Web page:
How DHS is following the Pentagon’s plan for internal cybersecurity

DHS is trying to replicate a plan used by the Department of Defense to protect and defend its network.
DHS cybersecurity
Paul Beckman speaks March 28, 2019, at the IT Modernization Summit presented by FedScoop. (CyberScoop)

The Department of Homeland Security is trying to replicate a strategy used by the Department of Defense to protect and defend its networks, and the plan could soon be used across the entire federal government.

DHS is currently assessing its 16 federated security operations centers (SOCs) to determine which agencies meet the parameters by which they could offer services to other agencies in need of various services, according to DHS Chief Information Security Officer Paul Beckman.

“We are trying to figure out how we collectively get our arms around all those SOCs and how we optimize that,” Beckman told a crowd at the 2019 IT Modernization Summit, presented by FedScoop.

Beckman said the process is following the DOD’s Cybersecurity Service Provider (CSSP) model. That program assesses which internal security centers hit a number of benchmarks. When one center is qualified to provide a certain level of security, other internal agencies can use those centers for their own security operations.


“We are going to be setting maturity standards, then going out and audit against those standards,” Beckman said. “Those who meet those standards become ‘Centers of Excellence’ and are able to offer security services to anyone that does not meet those standards.”

The way this model would potentially work is an agency under DHS — for instance, the Federal Emergency Management Authority — would become a “Center of Excellence” and provide SOC services and capabilities to other component agencies like the Transportation Security Administration, U.S. Citizenship and Immigration Services, or any other agency that needs assistance with its cybersecurity operations.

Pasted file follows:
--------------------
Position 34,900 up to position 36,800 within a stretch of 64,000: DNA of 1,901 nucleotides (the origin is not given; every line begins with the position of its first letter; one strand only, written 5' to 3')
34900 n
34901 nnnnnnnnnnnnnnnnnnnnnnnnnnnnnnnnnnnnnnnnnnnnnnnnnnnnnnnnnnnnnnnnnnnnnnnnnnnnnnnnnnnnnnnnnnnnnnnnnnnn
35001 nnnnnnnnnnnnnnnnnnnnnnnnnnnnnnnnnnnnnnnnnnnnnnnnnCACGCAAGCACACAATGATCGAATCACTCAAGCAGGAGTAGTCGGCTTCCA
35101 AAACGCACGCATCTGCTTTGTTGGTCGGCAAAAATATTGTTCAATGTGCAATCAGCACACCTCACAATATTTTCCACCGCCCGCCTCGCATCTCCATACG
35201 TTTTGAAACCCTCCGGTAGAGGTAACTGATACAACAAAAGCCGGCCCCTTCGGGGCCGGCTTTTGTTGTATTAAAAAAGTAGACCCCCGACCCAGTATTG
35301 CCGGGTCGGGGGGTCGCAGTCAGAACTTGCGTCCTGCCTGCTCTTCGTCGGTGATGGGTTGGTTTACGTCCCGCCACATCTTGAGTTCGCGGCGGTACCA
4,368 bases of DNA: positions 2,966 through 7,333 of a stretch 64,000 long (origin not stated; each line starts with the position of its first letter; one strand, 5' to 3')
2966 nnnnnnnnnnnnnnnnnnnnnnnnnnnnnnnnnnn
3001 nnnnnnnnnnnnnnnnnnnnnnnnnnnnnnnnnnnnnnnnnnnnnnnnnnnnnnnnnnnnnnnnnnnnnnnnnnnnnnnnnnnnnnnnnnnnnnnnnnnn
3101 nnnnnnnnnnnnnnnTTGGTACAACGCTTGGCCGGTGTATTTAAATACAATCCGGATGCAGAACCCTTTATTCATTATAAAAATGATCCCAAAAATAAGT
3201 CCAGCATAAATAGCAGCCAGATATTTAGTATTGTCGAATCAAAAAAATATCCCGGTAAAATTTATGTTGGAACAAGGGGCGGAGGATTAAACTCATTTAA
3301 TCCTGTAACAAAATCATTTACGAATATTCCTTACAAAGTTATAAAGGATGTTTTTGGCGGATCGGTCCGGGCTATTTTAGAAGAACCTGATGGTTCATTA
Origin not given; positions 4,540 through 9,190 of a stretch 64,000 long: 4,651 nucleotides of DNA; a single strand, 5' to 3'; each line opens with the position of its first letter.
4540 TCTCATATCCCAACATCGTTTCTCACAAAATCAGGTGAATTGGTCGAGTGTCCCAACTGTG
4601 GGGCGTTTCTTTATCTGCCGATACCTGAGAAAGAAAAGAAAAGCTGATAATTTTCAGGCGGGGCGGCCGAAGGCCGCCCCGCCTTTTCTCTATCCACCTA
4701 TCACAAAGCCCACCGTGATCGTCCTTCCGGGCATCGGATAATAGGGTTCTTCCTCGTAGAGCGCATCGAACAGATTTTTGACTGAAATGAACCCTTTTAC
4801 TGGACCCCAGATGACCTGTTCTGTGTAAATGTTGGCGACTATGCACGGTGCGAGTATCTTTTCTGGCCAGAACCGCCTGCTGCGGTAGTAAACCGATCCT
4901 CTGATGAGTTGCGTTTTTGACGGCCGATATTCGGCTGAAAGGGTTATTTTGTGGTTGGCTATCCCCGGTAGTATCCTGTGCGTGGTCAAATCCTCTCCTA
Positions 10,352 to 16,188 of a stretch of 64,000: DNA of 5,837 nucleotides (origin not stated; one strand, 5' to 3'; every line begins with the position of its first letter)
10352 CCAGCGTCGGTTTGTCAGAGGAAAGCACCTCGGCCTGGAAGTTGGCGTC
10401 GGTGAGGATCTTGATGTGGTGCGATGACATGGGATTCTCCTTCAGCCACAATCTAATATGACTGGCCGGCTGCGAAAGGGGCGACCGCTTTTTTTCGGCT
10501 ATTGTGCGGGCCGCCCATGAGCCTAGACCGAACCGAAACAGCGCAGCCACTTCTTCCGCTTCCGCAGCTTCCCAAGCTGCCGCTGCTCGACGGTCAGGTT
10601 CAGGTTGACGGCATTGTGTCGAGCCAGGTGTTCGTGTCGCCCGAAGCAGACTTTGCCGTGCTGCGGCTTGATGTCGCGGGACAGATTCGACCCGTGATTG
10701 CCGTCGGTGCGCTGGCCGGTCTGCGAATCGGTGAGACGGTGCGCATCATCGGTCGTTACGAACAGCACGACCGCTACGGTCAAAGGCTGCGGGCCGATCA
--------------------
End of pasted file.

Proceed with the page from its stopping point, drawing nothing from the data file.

While the plan could take years to unfold — a DHS source told CyberScoop that the SOC model wouldn’t be fully operational until 2021 — Beckman’s efforts have already caught the attention of DHS’s Cybersecurity and Infrastructure Security Agency (CISA) and the White House’s Office of Management and Budget.

“I will be doing this internally for all of DHS,” Beckman said. “CISA and OMB will be emulating the exact same thing for all external [government agencies].”

The project leans on the shared services model, which has been something the Trump administration has been pushing for it its quest for agencies to modernize their IT systems. Representatives from the General Services Administration have pushed for initiatives that use a shared services model as a way for agencies to get funding through the Technology Modernization Fund, the government program that funds agency IT projects and then allows winners to pay back money over five years.

Greg Otto

Written by Greg Otto

Greg Otto is Editor-in-Chief of CyberScoop, overseeing all editorial content for the website. Greg has led cybersecurity coverage that has won various awards, including accolades from the Society of Professional Journalists and the American Society of Business Publication Editors. Prior to joining Scoop News Group, Greg worked for the Washington Business Journal, U.S. News & World Report and WTOP Radio. He has a degree in broadcast journalism from Temple University.

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